WTAMU Alumna Takes on Officer’s Training, Medical School
A sedentary college life didn’t quite prepare Christina Pool for five weeks of physical training, but the WTAMU alumna tackled the strenuous routine at Maxwell Air Force Base in Montgomery, Ala., and she is now taking on a new challenge courtesy of the Air Force Health Professions Scholarship program.
Pool, a May 2009 graduate in biochemistry, was commissioned as a second lieutenant in the USAF (United States Air Force) Medical Service Corps in a special ceremony April 16 on the WTAMU campus. As a commissioned officer, she received a four-year scholarship to cover tuition and fees along with a monthly stipend to help with books and equipment. Plus, she also received a $20,000 bonus to her scholarship and was one of only three percent of the scholarship recipients that got automatic acceptance due to her high MCAT score and overall GPA. The second lieutenant is not on active duty now so she can take advantage of her scholarship at the University of North Texas Health Science Center Texas College of Osteopathic Medicine in Fort Worth. That’s a pretty sweet deal for someone who never dreamed she’d have to endure five weeks of physical training, much less get the opportunity to attend medical school.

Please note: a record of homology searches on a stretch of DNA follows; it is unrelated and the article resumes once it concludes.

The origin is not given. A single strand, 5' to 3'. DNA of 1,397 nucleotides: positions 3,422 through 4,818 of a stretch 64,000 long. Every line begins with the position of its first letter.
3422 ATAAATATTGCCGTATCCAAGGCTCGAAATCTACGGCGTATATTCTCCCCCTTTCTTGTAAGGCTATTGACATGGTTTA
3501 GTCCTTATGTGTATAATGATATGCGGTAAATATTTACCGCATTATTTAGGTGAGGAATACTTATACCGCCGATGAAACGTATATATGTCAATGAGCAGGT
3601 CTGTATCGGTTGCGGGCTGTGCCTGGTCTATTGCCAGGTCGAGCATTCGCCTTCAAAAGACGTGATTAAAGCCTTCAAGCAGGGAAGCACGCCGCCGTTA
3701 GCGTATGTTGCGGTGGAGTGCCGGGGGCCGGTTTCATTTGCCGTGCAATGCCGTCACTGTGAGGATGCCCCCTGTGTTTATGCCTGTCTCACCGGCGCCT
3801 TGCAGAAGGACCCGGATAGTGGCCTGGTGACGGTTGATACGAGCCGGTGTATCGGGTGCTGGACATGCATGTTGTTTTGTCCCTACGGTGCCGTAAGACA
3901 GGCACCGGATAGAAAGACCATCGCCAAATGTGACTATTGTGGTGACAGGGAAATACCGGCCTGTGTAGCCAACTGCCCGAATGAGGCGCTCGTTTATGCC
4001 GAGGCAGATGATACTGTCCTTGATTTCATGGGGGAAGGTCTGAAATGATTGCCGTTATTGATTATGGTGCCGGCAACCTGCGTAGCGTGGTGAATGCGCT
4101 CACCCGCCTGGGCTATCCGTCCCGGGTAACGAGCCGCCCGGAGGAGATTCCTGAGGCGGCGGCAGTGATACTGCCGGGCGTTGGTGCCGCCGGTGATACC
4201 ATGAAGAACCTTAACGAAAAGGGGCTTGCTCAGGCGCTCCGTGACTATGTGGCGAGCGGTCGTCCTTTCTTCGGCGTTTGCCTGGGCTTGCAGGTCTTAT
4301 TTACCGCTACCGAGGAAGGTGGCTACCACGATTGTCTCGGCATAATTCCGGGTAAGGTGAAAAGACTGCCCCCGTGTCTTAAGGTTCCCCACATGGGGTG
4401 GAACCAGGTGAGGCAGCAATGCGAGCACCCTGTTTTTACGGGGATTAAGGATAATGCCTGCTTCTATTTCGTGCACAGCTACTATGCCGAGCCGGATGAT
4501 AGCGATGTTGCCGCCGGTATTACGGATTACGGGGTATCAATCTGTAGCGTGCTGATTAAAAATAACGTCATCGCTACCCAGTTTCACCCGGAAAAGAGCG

“Officer’s training was pretty tough,” she said. “There was so much to do—lessons, physical training—but I acclimated to it pretty well.”
And now she is acclimating to life at medical school. At WTAMU Pool was active in the Attebury Honors Program and a member of the University’s Pre-Health Club. That is where she first learned about scholarship opportunities through the military. Members of the armed forces came to talk to the group, and Pool soon began getting emails from recruiters. The scholarship opportunities were attractive to her and lead to her being commissioned as an officer.
Classes began July 26 and during her years of medical school, she will be considered a member of the reserves. In the summers Pool will take part in month-long active duty sessions with the Air Force. After completing her schooling, Pool then will be required to put in one year of active duty for every year of school. During that time, she will be assigned to a USAF base anywhere around the world, and deployment is always a possibility.
“I’ve always been interested in the sciences, and being a doctor fits well into that,” she said.
And being a commissioned officer in the United States Air Force fits well into her plan.